From the perspective of future civilizations, this process puts a finite limit on the amount of information and energy that will be available to maintain life. Assuming that consciousness is a physical phenomenon, this implies that life itself cannot be eternal, Krauss and Starkman argue.

“Our current study doesn’t change the process, but it does make it a little friendlier for matter and less friendly for radiation,” says Scherrer, professor of physics at Vanderbilt.

In their paper, Krauss and Scherrer analyzed all the ways that ordinary matter and dark matter could decay into radiation. (Dark matter is different from dark energy. It is an unknown form of matter that astronomers have only been able to detect by its gravitational effect on the ordinary matter in nearby galaxies.

At this point, the physicists have no idea whether it is stable or will ultimately decay like ordinary matter.) Given known constraints on these various decay processes, the two show that none of them can produce radiation densities that exceed the density of the remaining matter. This is counter-intuitive because, when matter turns into energy, it does so according to Einstein’s equation, E=mc2, and produces copious amounts of energy.

“The surprising thing is that radiation disappears as fast as it is created in a universe with dark energy,” says Krauss.

The reason for radiation’s vanishing act involves the expansion of space. Expanding space diminishes the density of radiant energy in two ways. The first is by increasing the separation between individual photons. The second is by reducing the amount of energy carried by individual photons. A photon’s energy is contained entirely in its electromagnetic field. The shorter its wavelength and the higher its frequency, the more energy it contains. As space itself expands, the wavelengths of all the photons within it lengthen and their frequency drops. This means that the amount energy that individual photons contain also decreases. Taken together, these two effects dramatically reduce the energy density of radiation.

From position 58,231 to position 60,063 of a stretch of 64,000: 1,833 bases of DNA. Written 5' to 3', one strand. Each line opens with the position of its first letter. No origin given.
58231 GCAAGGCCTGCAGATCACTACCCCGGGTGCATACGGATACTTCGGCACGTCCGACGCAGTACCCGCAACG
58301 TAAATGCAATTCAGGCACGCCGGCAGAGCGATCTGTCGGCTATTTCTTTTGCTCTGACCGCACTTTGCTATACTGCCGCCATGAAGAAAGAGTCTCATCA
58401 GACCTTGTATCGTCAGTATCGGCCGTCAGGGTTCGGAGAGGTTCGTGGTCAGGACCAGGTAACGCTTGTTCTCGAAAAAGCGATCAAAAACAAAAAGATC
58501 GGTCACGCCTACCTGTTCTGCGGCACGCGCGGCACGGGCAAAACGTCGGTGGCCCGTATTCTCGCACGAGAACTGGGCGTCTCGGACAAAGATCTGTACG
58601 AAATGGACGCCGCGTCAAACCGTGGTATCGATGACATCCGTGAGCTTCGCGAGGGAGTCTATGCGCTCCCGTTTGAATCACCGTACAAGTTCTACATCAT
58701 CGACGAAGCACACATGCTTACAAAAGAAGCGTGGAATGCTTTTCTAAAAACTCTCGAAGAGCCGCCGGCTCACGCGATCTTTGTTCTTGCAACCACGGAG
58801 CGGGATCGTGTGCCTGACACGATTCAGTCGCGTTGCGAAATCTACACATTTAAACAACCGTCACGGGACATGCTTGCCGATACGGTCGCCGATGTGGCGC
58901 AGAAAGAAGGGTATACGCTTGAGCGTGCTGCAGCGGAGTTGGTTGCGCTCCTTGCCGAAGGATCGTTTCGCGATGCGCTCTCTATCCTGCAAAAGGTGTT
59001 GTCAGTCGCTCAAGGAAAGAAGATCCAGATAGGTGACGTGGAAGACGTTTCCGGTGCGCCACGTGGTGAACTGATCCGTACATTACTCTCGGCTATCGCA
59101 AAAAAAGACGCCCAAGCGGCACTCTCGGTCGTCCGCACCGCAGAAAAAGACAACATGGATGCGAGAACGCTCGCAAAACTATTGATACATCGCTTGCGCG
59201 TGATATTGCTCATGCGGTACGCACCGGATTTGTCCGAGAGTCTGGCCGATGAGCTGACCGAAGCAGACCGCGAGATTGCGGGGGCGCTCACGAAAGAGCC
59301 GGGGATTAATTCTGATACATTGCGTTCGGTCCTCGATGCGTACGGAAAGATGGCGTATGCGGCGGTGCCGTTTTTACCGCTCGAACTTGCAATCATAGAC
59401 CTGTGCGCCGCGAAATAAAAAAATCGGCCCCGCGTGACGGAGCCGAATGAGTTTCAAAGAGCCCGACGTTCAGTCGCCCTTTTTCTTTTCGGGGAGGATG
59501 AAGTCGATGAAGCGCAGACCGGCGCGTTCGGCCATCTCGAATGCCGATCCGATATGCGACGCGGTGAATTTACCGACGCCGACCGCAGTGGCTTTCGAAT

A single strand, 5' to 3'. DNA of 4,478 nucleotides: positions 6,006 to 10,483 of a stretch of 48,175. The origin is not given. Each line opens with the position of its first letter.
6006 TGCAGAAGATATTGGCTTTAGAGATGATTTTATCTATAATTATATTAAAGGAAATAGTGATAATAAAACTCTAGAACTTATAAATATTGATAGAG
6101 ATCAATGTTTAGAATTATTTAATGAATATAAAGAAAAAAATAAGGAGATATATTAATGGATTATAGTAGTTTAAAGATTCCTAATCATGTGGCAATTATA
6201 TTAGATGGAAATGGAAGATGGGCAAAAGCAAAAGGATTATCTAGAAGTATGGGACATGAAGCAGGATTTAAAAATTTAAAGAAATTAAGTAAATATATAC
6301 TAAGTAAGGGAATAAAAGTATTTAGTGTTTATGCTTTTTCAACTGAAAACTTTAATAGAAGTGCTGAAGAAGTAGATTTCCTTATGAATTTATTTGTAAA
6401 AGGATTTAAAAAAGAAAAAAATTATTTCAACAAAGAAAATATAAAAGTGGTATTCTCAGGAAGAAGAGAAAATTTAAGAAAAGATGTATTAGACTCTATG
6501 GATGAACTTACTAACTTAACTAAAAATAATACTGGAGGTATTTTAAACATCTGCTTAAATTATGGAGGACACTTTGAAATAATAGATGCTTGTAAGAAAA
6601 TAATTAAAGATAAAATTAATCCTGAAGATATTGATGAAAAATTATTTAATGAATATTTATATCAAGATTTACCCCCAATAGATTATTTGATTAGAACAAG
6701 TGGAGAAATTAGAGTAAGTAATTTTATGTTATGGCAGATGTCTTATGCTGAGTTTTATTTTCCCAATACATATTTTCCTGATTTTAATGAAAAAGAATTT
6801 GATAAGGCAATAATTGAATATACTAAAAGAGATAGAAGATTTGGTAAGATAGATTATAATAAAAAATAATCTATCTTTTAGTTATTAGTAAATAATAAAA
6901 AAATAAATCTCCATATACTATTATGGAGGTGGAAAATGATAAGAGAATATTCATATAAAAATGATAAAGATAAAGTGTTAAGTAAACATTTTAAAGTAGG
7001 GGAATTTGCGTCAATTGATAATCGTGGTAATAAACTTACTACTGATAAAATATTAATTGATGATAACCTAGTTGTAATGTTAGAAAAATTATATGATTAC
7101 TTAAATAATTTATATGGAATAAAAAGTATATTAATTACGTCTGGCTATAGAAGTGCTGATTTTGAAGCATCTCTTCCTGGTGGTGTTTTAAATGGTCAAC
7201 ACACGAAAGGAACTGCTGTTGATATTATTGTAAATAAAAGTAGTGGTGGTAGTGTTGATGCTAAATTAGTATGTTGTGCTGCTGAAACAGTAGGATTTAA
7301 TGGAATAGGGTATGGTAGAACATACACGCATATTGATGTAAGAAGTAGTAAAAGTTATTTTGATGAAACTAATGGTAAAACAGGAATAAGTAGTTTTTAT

Protons and neutrons, by contrast, only suffer from the separation effect. Most of the energy that they carry is bound up in their mass and is not affected by spatial expansion. In an accelerating universe, that is enough of an advantage to maintain matter’s dominance - forever.

The research was funded by grants from the National Science Foundation and the U.S. Department of Energy.

David Salisbury | Vanderbilt University
Further information:
http://www.vanderbilt.edu
http://www.vanderbilt.edu/exploration/stories/matterdom.html

More articles from Physics and Astronomy:

nachricht SF State astronomer searches for signs of life on Wolf 1061 exoplanet
20.01.2017 | San Francisco State University

nachricht Molecule flash mob
19.01.2017 | Technische Universität Wien

All articles from Physics and Astronomy >>>

The most recent press releases about innovation >>>

Die letzten 5 Focus-News des innovations-reports im Überblick:

Im Focus: Traffic jam in empty space

New success for Konstanz physicists in studying the quantum vacuum